Messerschmitt Me 262

Messerschmitt Me 262
Messerschmitt Me 262

The Messerschmitt Me 262 Schwalbe (‘swallow’) was the world’s first operational jet fighter and the fastest aircraft of World War II. Its development started back in the mid 1930s, when the German engineer Hans von Ohain began work on jet engines, but was not formalized into a specification for a twin-engined fighter until 1939. The aircraft had a difficult development period, partly because of the enormous complexity of realizing such a radical experimental design and partly because of skepticism among senior figures in the Luftwaffe. Despite slashed budgets and institutional indifference, work on the prototype progressed steadily, and on 18 July 1942 it made its first jet powered flight.

Due to continuing problems with the Me 262’s engine, the aircraft was not ready for operational use until April 1944. The first unit to be equipped with the 262 was Erprobungskommando 262, also known as Commando Nowotny after the fighter ace Walter Nowotny, its leader. During its operational testing, the Me 262 achieved a kill-to-loss ratio of more than 4:1 – better than any other German aircraft. By January 1945, several fighter squadrons had been converted to the new aircraft.

With a top speed some 100mph faster than that of any Allied fighter (aside from the rarely-seen British Gloster Meteor jet fighter) the Me 262 was deadly in aerial combat. German pilots learned to approach allied formations in a shallow dive, blast their way through with their four 30mm cannon, and then zoom away before the enemy could react. The only hope Allied pilots had of countering the Me 262 was to lure the German pilots into a close-range dogfight, where its slow-acting throttle and wide turning circle made it vulnerable to more nimble piston-engined fighters.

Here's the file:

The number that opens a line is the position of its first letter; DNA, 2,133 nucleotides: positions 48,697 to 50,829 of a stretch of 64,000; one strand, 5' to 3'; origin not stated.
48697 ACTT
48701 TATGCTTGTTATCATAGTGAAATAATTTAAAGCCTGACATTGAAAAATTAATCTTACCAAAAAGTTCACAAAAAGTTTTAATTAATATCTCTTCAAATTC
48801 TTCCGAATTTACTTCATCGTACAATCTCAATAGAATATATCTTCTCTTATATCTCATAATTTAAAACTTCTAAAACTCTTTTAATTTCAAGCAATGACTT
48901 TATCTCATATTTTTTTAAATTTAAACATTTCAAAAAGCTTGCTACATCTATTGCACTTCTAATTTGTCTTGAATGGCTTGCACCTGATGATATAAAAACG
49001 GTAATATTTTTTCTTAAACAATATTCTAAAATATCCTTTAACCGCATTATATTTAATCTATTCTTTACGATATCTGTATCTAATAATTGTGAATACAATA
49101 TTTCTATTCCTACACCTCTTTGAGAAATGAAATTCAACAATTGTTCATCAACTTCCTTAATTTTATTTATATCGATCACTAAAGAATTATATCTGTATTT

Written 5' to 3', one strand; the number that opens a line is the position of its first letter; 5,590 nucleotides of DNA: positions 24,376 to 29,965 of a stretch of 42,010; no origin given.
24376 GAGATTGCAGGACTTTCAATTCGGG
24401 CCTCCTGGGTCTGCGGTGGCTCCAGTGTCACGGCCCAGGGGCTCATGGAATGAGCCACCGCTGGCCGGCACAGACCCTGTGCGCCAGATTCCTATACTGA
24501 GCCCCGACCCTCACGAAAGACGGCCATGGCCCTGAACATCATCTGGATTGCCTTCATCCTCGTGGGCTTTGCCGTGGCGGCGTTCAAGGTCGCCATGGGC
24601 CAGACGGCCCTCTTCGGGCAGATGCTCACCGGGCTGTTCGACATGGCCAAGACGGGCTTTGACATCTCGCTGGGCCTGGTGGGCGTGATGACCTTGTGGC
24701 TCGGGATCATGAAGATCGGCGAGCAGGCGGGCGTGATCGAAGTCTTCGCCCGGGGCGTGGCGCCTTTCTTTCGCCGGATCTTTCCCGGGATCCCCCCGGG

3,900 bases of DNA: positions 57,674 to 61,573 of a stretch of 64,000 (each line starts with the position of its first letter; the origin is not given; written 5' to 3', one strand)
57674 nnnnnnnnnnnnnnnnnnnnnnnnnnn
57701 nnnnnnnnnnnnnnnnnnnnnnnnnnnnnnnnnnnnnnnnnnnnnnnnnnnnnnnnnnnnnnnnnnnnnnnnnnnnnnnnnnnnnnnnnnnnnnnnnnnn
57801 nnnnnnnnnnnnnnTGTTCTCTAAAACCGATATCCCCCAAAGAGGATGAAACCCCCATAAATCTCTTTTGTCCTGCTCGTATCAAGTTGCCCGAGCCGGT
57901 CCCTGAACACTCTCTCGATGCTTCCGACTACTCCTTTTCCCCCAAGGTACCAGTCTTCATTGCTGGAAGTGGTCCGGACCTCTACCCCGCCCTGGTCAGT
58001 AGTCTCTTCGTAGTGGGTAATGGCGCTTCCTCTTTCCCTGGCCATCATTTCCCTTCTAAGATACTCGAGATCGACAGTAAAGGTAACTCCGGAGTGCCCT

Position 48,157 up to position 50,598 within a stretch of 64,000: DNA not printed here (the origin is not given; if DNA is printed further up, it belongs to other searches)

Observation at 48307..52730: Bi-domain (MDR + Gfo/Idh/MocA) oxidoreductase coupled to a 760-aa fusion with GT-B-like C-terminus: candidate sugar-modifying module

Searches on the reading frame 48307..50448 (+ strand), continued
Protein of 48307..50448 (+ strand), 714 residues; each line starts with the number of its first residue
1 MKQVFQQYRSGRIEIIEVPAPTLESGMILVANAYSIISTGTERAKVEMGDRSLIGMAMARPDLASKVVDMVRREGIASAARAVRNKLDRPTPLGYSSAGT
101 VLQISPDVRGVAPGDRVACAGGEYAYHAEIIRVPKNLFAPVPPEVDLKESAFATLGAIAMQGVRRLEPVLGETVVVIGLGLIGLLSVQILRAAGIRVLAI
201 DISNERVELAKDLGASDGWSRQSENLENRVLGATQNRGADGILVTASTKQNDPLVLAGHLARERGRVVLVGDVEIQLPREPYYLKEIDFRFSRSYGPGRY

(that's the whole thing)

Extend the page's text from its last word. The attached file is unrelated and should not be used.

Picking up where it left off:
Although its combat record was impressive (around 540 Allied kills before the end of the war), the Me 262 ultimately came too late to have any noticeable effect on the course of the air war over Europe. The Me 262 was an important influence on the design of post-war jet fighters, particularly in the United States, where most of the project’s engineers relocated after the war.


Messerschmitt A.G
Jet engined fighter
10.6m (34ft 9in)
12.6m (41ft 6in)
3.5m (11ft 6in)
Maximum Speed
900km/h (559mph)
Service Ceiling
11,450m (37,565ft)
1050km (652 miles)
2 x Junkers Jumo 004 B-1 turbojets
4 x 30mm MK108 cannon
Bomb Load
2 x 250 kg (550lb)
First Flight
18 July 1942
Initial Climb
1200m (3900ft) per min
Weight (empty)
3795kg (8366lb)
Weight (loaded)
6473kg (14272lb)